For the last few months or so I have been getting together online with my brothers and few other friends to play Pathfinder (basically Dungeons and Dragons), but sadly that time has come to an end. Trying to coordinate the schedules of five or more adults who have families, kids, jobs, etc has become unmanageable. I guess that is a common story when it comes to D&D and I am a bit surprised at how sad I am about the whole thing.

This was my first experience with “pencil and paper” games. Growing up I was told that D&D (and similar games like MechWarrior) were evil, tools of the devil, would cause addiction, would destroy my grades, etc. It turns out that isn’t really the case. What struck me most about playing is how open it is, you can literally try and do anything. This sets it apart from video games, even massive games like World of Warcraft. We are just not at the point technologically where software can even begin to compete with the human imagination.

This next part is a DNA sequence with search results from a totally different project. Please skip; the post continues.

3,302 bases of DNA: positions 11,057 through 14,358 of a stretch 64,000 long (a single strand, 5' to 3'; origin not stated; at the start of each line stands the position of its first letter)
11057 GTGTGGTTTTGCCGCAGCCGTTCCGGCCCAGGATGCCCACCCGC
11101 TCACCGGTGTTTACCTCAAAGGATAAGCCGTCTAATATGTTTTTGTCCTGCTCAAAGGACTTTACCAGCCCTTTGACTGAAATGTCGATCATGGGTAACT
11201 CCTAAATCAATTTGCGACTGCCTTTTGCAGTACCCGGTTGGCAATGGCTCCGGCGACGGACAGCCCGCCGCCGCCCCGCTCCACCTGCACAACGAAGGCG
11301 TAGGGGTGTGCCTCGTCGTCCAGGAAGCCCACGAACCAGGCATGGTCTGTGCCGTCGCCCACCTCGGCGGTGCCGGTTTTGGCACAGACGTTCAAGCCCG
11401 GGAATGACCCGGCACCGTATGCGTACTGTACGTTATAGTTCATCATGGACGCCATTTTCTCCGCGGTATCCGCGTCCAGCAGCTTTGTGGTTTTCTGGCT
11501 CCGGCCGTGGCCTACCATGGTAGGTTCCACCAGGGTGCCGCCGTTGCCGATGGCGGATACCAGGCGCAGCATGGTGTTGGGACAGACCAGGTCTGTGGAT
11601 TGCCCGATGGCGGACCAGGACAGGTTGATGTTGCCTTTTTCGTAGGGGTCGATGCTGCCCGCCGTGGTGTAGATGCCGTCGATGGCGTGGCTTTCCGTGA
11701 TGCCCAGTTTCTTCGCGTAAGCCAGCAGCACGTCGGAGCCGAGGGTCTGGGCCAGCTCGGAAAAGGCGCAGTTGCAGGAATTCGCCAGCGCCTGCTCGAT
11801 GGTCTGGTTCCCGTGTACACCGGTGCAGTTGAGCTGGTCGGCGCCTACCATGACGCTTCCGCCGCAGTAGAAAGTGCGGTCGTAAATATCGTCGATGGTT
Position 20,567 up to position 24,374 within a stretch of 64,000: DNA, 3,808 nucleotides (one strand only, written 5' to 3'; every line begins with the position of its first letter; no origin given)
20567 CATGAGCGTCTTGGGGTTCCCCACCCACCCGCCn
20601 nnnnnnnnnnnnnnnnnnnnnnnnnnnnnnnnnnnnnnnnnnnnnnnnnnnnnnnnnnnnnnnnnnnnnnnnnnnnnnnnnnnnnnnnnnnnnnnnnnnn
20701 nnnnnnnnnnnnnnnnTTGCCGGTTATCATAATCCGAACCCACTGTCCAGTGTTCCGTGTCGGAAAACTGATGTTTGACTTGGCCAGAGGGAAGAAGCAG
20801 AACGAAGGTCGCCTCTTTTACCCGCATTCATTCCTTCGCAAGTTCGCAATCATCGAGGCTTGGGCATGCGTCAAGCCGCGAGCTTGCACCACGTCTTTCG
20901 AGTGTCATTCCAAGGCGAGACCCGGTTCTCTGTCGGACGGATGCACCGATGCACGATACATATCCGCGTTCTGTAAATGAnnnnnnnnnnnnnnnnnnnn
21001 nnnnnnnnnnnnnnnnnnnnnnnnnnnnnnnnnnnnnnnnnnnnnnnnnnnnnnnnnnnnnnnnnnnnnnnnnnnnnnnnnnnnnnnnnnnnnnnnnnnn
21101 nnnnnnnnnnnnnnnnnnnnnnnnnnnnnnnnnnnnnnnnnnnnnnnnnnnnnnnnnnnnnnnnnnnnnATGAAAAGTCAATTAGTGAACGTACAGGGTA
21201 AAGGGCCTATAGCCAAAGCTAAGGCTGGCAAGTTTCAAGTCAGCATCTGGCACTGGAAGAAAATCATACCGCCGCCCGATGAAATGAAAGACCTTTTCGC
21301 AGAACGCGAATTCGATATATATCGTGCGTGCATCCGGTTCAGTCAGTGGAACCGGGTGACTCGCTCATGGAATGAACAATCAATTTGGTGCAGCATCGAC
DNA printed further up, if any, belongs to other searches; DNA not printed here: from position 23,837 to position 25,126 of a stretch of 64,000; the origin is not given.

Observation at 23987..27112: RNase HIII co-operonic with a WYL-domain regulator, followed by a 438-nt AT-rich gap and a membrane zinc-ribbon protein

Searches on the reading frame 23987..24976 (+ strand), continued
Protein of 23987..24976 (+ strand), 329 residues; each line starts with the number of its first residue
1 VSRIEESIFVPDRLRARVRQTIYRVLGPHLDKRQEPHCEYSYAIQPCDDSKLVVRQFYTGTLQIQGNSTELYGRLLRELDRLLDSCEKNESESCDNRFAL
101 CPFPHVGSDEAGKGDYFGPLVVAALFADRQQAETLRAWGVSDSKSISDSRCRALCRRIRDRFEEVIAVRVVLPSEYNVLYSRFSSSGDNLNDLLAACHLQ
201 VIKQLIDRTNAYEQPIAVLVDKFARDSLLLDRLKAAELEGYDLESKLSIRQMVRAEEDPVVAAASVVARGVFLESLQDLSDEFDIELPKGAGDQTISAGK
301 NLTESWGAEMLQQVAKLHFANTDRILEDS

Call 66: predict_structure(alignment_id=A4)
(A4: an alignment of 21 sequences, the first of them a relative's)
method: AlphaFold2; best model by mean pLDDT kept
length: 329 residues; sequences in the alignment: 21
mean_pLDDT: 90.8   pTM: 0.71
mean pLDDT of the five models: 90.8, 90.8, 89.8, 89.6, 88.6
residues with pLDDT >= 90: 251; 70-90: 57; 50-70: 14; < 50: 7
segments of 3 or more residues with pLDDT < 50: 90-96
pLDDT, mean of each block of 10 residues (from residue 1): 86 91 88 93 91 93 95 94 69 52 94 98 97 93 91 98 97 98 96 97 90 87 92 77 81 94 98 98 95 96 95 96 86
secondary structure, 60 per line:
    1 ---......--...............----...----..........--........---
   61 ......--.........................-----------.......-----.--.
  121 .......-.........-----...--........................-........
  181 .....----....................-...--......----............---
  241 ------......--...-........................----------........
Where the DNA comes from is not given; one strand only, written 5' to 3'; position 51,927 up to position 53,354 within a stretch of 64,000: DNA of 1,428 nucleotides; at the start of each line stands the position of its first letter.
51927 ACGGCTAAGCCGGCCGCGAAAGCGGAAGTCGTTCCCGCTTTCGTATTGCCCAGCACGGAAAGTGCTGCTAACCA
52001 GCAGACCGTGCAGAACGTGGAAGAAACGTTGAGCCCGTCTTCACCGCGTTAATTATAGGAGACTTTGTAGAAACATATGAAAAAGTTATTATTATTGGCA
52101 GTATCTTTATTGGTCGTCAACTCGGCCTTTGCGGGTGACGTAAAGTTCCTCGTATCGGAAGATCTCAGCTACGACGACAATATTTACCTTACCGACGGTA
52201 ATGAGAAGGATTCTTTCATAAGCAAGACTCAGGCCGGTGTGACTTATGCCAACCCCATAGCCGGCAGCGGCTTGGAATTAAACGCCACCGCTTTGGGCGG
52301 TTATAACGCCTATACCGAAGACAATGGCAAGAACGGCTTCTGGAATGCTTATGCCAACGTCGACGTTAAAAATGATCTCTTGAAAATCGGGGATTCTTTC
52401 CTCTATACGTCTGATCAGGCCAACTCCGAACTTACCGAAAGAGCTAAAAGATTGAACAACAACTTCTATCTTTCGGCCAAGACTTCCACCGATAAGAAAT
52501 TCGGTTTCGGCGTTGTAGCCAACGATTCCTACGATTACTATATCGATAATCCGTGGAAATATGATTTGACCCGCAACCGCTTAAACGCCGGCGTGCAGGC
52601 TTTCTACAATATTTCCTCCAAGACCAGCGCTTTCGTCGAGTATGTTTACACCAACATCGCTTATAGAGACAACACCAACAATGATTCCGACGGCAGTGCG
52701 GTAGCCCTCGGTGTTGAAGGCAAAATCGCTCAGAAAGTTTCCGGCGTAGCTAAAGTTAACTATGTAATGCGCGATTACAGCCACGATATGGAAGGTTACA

Playing D&D is more of an art than a science. Sure, having book knowledge about your characters and rules and such is necessary, but the real enjoyment comes from using creativity to find solutions. Often, the most fun is not shooting fireballs and swinging swords, but is getting into your character and talking your way out of a solution, or even finding a way to avoid a problem altogether. I am going to miss taking a few hours out of each week to become a cleric with a hawk on my shoulder and going around bringing balance back to the world, but maybe I’ll be able to play again soon. Until then, I have those wonderful guys at The Adventure Zone podcast playing D&D version 5.0 to keep me entertained.

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